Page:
2018 was a volatile year, in which crude and product prices rose but also whipsawed on evolving market concerns. Heading into 2019, we have identified the top three questions likely to guide markets this year. These questions underpin our expectation that Brent will average around $72/bbl in 2019 and WTI will average approximately $64/bbl.
- Will the global economy continue to slow? Multiple indicators point to slower growth momentum, and several global agencies reduced their 2019 GDP forecasts at the end of 2018. Markets will be closely watching trade and consumer spending indicators for signs of a slowdown. Additionally, the trade dispute between the U.S. and China is still ongoing and concerns around escalation are legitimate. The U.S. and EU are unlikely to aggressively pursue interest rate hikes, but pressure on emerging market currencies will continue to put a strain on many governments’ finances. While slow growth in crude prices should mitigate increases in refined product prices, demand could still be at risk if global economic growth slows more than is currently expected.
- Will there be too much crude oil? Traders are entering 2019 looking for definitive proof that OPEC and its allies are adhering to the production agreement struck in early December. Even after agreeing to remove 1.2 MMbbl/d from production, markets were still concerned about oversupply, so any evidence that cuts are lower than promised will lead to price weakness. Additionally, markets continue to be concerned about oversupply from the U.S. According to weekly statistics, U.S. crude production averaged 1.5 MMbbl/d higher in 2018 than 2019. While Stratas Advisors expects growth to moderate in 2019, it will continue, pressuring prices. Takeaway capacity constraints will persist through the first half of the year, but as pipeline projects are completed, more U.S. crude will make its way to the Gulf Coast and into global markets.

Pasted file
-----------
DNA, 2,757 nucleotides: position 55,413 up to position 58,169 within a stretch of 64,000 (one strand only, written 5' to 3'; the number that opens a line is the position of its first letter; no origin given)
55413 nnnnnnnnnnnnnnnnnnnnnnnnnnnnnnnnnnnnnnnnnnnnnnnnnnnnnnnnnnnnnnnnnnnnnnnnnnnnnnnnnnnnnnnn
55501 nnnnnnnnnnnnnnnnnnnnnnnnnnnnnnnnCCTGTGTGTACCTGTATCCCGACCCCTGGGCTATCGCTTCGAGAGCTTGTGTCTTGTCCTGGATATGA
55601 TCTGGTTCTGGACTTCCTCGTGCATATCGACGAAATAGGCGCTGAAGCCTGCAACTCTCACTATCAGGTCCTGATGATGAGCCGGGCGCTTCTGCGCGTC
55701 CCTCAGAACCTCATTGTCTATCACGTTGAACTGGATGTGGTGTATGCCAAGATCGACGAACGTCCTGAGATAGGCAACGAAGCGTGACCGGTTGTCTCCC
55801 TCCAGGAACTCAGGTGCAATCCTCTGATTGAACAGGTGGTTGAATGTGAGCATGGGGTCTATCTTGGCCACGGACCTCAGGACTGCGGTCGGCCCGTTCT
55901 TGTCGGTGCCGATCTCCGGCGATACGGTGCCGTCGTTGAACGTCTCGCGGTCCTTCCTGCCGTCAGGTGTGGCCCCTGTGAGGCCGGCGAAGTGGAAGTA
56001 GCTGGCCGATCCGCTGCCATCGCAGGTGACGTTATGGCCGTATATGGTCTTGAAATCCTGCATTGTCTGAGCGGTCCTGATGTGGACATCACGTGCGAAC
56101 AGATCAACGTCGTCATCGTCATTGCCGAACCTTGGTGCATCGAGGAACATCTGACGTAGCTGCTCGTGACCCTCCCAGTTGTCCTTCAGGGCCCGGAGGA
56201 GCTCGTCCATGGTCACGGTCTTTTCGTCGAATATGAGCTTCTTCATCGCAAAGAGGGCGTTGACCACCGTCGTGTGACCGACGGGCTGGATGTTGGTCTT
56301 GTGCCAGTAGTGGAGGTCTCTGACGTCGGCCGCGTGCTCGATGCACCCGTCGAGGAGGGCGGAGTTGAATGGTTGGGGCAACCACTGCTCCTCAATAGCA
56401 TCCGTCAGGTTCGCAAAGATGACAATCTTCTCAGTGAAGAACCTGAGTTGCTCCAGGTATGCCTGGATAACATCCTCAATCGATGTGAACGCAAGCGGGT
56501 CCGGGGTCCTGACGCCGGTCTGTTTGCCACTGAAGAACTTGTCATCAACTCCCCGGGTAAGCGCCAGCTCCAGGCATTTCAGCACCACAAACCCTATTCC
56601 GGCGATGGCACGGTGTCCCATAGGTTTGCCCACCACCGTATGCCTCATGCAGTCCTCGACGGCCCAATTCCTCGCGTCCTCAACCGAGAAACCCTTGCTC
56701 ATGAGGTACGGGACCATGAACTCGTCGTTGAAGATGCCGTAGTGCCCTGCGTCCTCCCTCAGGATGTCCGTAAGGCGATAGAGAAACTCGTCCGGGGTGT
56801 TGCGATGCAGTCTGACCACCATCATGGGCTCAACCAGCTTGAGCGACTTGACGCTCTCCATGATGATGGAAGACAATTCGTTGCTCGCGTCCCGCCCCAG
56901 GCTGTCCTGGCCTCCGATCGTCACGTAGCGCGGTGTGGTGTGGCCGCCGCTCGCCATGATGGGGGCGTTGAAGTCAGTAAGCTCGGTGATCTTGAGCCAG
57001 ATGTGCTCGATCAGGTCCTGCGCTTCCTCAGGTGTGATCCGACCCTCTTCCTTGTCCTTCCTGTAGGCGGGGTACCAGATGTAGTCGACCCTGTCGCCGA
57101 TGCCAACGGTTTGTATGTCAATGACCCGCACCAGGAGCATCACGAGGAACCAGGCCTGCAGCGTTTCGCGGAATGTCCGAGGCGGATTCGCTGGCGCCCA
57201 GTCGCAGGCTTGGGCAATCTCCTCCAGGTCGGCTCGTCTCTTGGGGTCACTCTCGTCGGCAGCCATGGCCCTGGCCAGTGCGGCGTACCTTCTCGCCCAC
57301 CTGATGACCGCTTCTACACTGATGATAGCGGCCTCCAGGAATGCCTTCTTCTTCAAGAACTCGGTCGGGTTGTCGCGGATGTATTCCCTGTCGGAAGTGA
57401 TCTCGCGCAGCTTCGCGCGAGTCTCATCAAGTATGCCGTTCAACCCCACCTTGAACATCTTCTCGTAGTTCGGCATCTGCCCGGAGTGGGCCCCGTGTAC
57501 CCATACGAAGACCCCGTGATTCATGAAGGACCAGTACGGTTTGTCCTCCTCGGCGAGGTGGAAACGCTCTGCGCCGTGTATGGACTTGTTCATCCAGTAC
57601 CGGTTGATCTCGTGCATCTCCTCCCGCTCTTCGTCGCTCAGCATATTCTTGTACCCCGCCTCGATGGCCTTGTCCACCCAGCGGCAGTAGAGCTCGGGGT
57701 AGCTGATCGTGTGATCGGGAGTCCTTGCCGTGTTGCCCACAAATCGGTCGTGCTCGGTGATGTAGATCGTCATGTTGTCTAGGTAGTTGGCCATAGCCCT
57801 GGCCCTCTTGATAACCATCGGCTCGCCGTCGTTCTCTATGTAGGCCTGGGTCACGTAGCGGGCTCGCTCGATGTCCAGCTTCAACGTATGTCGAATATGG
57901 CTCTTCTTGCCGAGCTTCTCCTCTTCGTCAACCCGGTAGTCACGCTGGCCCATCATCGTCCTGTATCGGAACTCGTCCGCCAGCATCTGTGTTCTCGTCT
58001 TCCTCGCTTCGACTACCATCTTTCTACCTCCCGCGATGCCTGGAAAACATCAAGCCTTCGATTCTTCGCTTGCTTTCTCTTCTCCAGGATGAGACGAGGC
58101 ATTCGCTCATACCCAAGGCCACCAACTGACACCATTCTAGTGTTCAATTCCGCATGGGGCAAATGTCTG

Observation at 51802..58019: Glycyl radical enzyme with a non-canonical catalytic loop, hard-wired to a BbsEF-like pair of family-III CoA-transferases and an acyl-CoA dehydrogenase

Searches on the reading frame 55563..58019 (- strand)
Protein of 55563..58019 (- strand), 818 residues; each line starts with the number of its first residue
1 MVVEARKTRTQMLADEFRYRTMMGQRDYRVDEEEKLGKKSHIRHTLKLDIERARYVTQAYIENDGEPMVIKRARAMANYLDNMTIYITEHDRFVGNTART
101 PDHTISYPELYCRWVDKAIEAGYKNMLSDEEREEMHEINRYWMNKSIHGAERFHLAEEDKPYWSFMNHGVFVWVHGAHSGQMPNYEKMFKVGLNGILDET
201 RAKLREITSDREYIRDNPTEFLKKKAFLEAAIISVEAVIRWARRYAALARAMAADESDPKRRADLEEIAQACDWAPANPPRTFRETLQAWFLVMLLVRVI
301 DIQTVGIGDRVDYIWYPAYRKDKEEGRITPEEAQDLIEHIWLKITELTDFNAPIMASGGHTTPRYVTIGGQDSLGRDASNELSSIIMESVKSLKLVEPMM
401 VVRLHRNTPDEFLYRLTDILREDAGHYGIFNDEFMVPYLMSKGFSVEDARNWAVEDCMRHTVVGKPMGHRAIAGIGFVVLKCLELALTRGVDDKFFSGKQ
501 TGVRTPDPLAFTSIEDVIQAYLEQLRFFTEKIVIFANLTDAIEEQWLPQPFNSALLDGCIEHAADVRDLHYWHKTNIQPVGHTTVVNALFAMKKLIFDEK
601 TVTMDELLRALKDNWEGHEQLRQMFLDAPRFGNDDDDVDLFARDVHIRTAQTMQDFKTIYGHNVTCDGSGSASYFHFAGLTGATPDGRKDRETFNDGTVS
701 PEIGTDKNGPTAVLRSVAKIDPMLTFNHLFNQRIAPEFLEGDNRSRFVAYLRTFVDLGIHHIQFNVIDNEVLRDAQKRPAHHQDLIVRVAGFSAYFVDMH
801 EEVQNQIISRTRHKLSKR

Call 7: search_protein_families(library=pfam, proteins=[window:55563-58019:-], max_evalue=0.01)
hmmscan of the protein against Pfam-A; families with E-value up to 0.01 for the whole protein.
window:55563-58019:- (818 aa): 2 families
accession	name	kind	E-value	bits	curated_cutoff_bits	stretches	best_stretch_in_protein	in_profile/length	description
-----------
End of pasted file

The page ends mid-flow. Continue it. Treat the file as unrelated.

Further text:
- Will there be enough diesel? The last quarter of 2018 saw diesel cracks rising on demand from shippers and industrial activity. In 2019, questions will be swirling around IMO 2020 implementation and diesel cracks are likely to be a driving force for margins in the latter half of the year. While many shippers have chosen to install scrubbers to comply with upcoming regulations, others are shifting fuels, which means that by the end of 2019 there will be a significant new source of demand for low-sulfur diesel fuels. In a repeat of the end of 2018, diesel demand will encourage higher run rates, likely leading to a build in associated products. Whether the global economy will be robust enough to absorb these extra products remains to be seen.
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